By Samyr El-Refaie and Andrew Wood
A middle-aged man in jeans and a travel-worn jacket worked his way down the aisle of the plane, checking his ticket for his seat number. As he wrestled his carry-on into an overhead compartment, a young bearded man wearing a brimless white cap looked up from the book he was reading and asked, “Am I in your seat?”
“Yeah, but I don’t care whether I have aisle or window—you pick. My name’s Andrew.”
“I’m Samyr.” Gathering his things, Samyr moved over to the window seat, closing his book and holding it reverently in his hands on his lap. On the ornate cover, the title was engraved in gold in flowing Arabic script.
“Either the seats are getting smaller or I’m getting bigger!” Andrew joked as he got settled. “You are the first Samyr I’ve met. Did I pronounce it right?”
“Yeah, pretty good. It’s Arabic. My father is from Egypt.”
“I’ve have always wanted to go to Egypt. Do you have a lot of family there?”
Samyr said with a smile, “Most of us are in the States now, but we still have some cousins there. I have a picture on my phone if you want to see it. This was our last trip to Cairo . . .”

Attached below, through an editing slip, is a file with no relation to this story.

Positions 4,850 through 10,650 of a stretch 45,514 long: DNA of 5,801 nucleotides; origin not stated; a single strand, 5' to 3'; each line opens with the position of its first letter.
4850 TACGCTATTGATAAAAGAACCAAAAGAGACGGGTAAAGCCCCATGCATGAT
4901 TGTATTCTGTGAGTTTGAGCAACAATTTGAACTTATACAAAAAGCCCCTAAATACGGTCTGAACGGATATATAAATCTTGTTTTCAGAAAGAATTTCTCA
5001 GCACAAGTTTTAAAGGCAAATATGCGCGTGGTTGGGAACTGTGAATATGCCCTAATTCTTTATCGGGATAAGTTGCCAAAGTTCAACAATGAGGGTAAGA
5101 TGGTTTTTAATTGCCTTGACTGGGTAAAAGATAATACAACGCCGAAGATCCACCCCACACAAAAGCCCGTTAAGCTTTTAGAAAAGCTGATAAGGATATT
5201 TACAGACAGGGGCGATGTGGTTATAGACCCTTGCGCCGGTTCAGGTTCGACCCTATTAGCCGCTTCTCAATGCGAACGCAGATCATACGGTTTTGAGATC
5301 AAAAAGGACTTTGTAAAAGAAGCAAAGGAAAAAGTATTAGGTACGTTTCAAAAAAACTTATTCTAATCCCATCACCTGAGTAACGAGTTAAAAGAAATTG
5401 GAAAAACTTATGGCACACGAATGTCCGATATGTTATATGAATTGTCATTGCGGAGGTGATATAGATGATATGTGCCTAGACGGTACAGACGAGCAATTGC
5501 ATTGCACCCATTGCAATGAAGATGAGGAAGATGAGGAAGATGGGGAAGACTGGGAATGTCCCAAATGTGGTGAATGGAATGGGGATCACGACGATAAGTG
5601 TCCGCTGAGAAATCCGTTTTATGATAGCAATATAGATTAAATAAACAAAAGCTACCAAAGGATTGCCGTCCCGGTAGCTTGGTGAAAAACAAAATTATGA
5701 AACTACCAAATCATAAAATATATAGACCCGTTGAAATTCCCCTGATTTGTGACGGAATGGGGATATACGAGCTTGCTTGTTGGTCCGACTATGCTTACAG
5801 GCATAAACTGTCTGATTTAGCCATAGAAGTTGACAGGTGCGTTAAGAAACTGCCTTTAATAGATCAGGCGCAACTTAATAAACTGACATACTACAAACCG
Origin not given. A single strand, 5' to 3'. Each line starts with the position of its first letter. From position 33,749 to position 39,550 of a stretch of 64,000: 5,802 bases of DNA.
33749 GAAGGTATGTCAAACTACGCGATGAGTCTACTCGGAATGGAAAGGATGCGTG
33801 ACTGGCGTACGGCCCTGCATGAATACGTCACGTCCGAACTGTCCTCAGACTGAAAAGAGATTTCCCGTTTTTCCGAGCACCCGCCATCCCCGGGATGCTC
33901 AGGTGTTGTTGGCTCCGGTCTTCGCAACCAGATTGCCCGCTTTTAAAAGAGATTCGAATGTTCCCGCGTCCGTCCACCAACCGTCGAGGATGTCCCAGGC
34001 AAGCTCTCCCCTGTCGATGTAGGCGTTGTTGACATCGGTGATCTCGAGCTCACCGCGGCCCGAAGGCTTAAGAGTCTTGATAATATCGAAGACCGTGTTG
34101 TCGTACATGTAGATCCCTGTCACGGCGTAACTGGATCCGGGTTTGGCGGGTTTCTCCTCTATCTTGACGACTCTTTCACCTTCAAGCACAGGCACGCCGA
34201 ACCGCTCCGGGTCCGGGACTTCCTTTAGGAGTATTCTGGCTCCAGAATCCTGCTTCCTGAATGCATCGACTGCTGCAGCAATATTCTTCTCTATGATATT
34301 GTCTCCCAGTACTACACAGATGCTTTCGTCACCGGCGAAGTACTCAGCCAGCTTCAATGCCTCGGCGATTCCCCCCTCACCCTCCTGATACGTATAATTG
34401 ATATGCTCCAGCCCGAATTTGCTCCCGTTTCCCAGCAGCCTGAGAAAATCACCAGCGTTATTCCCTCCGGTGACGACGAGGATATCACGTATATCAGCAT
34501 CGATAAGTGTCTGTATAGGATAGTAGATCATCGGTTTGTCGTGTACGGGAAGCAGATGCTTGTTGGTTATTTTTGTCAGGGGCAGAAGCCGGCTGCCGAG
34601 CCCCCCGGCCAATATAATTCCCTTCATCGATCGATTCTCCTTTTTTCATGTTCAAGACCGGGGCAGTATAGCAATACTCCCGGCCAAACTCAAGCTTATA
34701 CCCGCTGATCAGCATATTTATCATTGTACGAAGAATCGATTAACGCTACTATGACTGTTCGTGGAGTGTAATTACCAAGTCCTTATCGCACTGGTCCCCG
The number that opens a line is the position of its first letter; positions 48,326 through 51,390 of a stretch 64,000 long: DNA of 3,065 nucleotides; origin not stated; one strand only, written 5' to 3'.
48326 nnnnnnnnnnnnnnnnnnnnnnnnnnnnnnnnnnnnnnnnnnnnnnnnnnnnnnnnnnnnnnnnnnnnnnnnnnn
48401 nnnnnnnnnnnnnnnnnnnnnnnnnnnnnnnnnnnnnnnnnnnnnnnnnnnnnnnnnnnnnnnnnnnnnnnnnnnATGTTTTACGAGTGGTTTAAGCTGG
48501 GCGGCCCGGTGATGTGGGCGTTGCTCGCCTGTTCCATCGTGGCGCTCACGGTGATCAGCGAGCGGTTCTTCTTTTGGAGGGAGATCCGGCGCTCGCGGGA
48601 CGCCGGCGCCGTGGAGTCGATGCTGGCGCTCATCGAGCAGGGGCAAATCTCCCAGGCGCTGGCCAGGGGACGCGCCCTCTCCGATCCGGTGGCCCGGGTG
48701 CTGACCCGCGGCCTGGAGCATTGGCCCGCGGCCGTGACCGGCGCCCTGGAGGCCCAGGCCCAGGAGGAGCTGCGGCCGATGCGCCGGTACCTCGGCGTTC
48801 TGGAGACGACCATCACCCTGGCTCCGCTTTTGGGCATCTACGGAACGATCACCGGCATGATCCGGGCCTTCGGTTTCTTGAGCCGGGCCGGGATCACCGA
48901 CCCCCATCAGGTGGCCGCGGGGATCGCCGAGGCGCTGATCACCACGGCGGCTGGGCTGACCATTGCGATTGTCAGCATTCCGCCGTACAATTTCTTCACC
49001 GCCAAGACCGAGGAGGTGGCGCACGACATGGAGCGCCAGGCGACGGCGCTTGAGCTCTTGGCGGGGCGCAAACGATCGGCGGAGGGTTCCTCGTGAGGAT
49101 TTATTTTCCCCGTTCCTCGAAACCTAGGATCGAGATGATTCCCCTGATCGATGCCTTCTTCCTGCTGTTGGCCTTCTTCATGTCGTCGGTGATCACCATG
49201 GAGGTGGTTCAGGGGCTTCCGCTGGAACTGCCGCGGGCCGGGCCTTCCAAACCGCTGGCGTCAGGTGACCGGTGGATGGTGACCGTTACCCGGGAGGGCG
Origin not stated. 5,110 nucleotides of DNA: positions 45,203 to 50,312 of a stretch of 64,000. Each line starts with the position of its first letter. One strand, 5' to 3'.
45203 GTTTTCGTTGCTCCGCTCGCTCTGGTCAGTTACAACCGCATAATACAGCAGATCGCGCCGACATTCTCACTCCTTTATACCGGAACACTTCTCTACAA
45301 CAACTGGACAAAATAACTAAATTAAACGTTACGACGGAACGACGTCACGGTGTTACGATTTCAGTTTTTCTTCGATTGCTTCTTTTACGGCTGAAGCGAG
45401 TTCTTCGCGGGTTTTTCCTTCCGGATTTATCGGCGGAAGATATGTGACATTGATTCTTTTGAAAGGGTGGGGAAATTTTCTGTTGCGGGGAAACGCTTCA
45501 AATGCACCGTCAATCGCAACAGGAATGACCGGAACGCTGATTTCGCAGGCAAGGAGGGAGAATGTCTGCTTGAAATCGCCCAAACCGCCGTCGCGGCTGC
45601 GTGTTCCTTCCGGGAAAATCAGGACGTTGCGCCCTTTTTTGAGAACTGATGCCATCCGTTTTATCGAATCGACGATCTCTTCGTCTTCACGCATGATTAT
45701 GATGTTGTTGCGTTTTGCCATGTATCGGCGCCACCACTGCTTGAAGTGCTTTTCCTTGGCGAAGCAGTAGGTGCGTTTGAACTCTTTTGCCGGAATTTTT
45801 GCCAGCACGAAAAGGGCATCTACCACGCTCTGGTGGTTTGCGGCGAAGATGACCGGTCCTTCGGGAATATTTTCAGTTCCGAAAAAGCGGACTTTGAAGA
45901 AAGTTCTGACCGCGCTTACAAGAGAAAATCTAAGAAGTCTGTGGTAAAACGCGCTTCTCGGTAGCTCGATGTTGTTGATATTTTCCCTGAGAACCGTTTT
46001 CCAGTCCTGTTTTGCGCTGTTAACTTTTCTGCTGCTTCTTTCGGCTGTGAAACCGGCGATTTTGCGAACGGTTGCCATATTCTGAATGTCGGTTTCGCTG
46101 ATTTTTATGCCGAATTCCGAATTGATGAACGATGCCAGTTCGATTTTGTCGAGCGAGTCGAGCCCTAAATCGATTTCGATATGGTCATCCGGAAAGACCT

Andrew leaned over to see the photo. “Awesome! Good-looking family. Do you guys keep your Egyptian traditions strong in the States?”
“Yes, our family’s quite close and we are part of a devout Muslim community. Do you know very much about Islam? There are a lot of misconceptions about it,” Samyr said earnestly.
“I’m a follower of Jesus but always interested in learning about other religions. What do you wish more people knew about Islam?”
Listening and Sharing
Samyr began eagerly, “A lot of people don’t realize that Muslims are followers of Jesus as well as Moses, Abraham, Isaac, Jacob, David, and all the prophets of God, including Muhammad. Jesus holds a very important role in Islam; in fact, he is the Messiah, or Christ, who was born of a virgin named Mary. We believe he performed miracles by the will of God, that he was taken up to God alive, and that he will return in a second coming. But unlike Christians, we believe he was saved from the horrible act of crucifixion, and we believe he was simply a man, not God.”
“So Muslims worship Muhammad then instead of Jesus?” Andrew asked.
“No, God forbid! We believe Jesus and Muhammad, peace be upon them both, were simply human beings who were chosen by God as his greatest prophets.”
“Hmm. I see,” Andrew looked thoughtful. “For us, it’s really not possible to be a Christian without believing that Jesus is both human and divine, that he took our sins upon himself, died, and rose again. It’s what we call the gospel—the good news that we don’t have to pay for our sins ourselves because God paid for them himself.”